On 12 JuneMazyar Ebrahimi, founder of a cinema and television production company in Iraqi Kurdistan, was arrested in Tehran by Ministry of Intelligence security forces for “reasons of national security”. His family have not been informed of his whereabouts since and their requests for contact have been refused. Mazyar Ebrahimi has not been allowed a lawyer of his choosing since his arrest because his case is still “under investigation”.

On 6 August, Iranian state television channel IRTV1 broadcast a 39-minute documentary called “Terror Club” showing the alleged “confessions” of Mazyar Ebrahimi and 11 other men and women also arrested in June 2012 for involvement in the killings of five Iranian nuclear scientists and academics since 2010. The group said they had received weeks of military and intelligence training in Israel before carrying out the assassinations in Iran. The documentary did not show any evidence to support these claims, nor did it state whether they have been tried.. Another man who appeared in the documentary,Majid Jamali Fashi, was executed earlier on 15 May 2012. He had also appeared in an earlier broadcast in January 2011, aired before his trial in August 2011.

The use of televised “confessions” grievously undermines defendants’ right to a fair trial, in particular the presumption of innocence and the right not to be compelled to confess guilt and are particularly disturbing in cases like this one where defendants are accused of crimes which could lead to their being sentenced to death and executed. Those accused of crimes must be treated in accordance with international human rights law and must receive trials that comply with the most rigorous internationally recognized standards for fair trial, and without recourse to the death penalty.

Please write immediately in Persian, Arabic, English or your own language:

Call on the Iranian authorities to ensure that Mazyar Ebrahimi and the other 11 detainees have immediate access to their families and lawyers of their choosing and are protected from torture or other ill-treatment;

Call on them to ensure that all 12 suspects receive fair trials in accordance with international human rights law, without recourse to the death penalty, and reminding the authorities that televised “confessions” violate Articles 14 (2) and (3g) of the International Covenant on Civil and Political Rights to which Iran is a state party.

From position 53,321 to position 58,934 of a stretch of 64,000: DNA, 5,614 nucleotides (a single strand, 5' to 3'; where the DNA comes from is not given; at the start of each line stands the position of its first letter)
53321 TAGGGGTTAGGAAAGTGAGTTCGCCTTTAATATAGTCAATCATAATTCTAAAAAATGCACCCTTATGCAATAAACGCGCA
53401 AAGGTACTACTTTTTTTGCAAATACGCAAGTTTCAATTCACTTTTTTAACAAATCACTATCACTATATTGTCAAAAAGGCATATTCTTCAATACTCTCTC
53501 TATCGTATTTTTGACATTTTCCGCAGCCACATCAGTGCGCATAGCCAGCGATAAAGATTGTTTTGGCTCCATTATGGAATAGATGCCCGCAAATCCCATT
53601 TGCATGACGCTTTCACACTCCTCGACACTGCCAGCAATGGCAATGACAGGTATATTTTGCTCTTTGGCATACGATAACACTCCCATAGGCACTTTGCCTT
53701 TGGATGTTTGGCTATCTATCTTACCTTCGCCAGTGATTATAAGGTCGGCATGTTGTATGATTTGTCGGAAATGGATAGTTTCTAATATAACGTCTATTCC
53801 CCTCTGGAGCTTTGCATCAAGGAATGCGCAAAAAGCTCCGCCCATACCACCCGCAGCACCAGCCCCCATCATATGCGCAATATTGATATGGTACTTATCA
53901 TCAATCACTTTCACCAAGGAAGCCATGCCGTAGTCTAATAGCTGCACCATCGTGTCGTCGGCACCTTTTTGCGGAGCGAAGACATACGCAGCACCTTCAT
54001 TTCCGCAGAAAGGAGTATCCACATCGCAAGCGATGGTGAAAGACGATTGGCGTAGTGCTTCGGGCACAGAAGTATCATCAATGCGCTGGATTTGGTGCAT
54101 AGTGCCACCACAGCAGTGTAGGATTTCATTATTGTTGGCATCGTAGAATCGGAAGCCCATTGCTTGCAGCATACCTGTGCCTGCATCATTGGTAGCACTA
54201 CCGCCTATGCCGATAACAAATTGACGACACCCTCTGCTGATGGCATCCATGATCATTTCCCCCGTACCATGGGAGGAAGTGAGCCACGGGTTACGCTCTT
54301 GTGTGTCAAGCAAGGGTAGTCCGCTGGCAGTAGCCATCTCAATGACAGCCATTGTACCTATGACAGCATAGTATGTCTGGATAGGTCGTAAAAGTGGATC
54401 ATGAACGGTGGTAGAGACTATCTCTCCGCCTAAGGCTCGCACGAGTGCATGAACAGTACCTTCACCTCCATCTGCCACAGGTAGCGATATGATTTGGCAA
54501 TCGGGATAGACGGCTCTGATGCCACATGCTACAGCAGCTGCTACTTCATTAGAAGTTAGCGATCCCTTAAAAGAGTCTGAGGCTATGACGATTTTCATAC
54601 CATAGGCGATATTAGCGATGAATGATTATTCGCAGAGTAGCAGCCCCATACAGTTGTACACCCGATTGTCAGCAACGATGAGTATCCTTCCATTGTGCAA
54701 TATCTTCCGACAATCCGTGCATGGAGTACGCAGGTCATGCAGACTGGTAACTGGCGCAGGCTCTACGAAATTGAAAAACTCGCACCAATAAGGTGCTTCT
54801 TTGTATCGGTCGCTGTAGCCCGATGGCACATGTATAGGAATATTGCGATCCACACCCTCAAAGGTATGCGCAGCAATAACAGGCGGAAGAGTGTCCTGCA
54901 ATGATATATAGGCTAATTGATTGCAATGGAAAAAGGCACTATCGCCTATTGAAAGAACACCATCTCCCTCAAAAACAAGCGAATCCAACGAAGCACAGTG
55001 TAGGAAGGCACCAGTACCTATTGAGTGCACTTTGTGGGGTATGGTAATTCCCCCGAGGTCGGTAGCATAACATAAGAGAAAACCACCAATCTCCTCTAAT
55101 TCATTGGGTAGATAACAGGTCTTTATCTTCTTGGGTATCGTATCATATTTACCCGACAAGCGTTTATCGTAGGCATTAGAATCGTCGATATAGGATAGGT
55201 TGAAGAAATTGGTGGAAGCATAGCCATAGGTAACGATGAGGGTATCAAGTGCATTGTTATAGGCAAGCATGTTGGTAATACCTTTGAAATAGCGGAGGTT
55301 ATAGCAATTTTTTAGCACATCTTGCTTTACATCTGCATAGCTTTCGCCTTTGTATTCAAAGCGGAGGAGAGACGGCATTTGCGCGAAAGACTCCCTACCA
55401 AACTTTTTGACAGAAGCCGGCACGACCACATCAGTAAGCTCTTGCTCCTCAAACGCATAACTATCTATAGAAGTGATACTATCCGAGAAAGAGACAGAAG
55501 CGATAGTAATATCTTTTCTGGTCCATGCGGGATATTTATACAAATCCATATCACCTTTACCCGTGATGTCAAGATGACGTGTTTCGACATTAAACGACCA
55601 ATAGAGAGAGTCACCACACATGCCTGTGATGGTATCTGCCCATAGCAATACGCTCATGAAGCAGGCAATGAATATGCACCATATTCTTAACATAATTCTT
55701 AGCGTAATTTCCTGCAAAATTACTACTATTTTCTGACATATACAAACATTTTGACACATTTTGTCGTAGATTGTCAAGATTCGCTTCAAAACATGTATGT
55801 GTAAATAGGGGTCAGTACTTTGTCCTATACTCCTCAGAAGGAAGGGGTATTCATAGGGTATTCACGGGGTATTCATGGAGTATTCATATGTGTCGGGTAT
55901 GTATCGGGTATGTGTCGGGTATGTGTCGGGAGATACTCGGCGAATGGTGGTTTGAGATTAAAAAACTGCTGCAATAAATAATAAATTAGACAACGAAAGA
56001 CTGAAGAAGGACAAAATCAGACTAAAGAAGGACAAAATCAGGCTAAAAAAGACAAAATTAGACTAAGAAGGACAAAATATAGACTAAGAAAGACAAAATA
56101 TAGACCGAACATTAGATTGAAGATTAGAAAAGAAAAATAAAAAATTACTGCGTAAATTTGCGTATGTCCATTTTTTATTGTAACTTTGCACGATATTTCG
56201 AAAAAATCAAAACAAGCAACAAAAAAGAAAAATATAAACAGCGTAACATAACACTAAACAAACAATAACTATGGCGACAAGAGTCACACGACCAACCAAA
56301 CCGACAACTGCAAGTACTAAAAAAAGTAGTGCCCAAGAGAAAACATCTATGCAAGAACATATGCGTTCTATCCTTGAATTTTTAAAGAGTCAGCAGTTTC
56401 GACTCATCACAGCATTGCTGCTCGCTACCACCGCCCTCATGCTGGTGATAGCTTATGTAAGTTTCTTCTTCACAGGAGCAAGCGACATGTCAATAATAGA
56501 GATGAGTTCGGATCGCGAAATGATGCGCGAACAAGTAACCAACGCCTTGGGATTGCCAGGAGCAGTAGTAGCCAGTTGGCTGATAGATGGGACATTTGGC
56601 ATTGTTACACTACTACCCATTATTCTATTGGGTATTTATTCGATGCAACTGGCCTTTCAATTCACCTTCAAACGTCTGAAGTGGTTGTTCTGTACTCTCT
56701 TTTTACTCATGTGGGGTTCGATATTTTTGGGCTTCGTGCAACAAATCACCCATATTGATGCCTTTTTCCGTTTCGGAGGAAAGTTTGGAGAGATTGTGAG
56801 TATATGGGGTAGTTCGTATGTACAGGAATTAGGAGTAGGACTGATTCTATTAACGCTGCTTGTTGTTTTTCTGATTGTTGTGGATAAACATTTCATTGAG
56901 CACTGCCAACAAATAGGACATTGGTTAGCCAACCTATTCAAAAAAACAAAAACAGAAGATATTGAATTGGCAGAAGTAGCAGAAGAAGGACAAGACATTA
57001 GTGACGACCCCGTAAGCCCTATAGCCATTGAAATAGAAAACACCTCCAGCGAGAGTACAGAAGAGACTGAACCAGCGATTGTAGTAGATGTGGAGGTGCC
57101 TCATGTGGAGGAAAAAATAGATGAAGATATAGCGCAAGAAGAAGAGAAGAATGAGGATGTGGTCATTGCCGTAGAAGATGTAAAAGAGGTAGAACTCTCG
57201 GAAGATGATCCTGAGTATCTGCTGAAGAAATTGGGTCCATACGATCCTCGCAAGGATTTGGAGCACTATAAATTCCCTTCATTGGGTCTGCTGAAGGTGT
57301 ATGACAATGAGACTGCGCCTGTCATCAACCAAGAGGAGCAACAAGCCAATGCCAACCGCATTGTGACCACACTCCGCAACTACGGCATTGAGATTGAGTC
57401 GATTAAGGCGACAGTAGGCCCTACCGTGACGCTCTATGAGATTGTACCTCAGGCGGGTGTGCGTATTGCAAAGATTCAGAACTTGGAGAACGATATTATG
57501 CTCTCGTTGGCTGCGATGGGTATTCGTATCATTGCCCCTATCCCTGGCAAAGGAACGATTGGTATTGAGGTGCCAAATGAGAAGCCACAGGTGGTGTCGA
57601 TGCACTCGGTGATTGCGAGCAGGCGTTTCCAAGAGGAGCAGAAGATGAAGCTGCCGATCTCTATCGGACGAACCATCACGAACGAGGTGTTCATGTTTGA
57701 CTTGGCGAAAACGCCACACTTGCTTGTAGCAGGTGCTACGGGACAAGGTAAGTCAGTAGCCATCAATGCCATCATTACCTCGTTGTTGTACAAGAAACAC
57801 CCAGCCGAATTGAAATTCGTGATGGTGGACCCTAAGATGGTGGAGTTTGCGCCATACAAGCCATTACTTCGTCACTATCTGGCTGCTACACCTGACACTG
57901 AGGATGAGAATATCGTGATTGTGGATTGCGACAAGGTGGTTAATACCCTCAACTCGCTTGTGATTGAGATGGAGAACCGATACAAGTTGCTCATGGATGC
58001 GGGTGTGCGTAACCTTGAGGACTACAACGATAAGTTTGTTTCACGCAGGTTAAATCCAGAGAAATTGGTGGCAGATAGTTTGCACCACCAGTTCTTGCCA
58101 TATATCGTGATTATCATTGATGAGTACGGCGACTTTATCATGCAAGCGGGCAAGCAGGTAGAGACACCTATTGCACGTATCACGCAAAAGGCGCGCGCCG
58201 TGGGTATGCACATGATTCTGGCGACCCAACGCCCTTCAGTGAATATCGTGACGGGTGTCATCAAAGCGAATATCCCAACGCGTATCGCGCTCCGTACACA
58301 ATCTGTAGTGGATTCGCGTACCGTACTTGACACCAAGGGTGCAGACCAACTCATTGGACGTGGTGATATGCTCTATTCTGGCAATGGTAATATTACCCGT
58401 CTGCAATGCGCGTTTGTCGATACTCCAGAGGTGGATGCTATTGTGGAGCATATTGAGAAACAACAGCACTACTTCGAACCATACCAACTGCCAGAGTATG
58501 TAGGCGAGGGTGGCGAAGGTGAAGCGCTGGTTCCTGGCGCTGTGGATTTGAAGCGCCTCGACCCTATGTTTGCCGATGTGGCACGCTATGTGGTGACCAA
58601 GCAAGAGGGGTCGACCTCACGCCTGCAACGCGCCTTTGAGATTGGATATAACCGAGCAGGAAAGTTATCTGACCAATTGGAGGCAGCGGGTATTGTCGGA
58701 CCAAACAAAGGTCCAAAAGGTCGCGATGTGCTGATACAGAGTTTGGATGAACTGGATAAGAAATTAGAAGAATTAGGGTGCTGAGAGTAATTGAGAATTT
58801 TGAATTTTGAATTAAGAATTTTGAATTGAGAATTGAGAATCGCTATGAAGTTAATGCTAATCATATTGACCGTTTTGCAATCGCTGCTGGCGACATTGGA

PLEASE SEND APPEALS BEFORE 22 OCTOBER 2012 TO:

Leader of the Islamic Republic

Ayatollah Sayed ‘Ali Khamenei

The Office of the Supreme Leader

Islamic Republic Street – End of Shahid

Keshvar Doust Street,

Tehran, Islamic Republic of Iran

Email: [email protected]

Twitter: @khamenei_ir

Salutation: Your Excellency

Head of the Judiciary

Ayatollah Sadegh Larijani

[care of] Public Relations Office

Number 4, 2 Azizi Street intersection

Tehran, Islamic Republic of Iran

Salutation: Your Excellency

And copies to:

Secretary General High Council for

Human Rights

Mohammed Javad Larijani

c/o Office of the Head of the Judicary

Pasteur St, Vali Asr Ave

South of Serah-e Jomhouri

Tehran, Islamic Republic of Iran

Email: [email protected]

(Subject line: FAO Mohammad Javad

Larijani)

Also send copies to diplomatic representatives accredited to your country. Please insert local diplomatic addresses below:

Name Address 1 Address 2 Address 3 Fax Fax number Email Email address Salutation Salutation

Please check with your section office if sending appeals after the above date.

URGENT ACTION

IRAN TV “Confessions” breach suspects’ rights

ADDITIONAL INFORMATION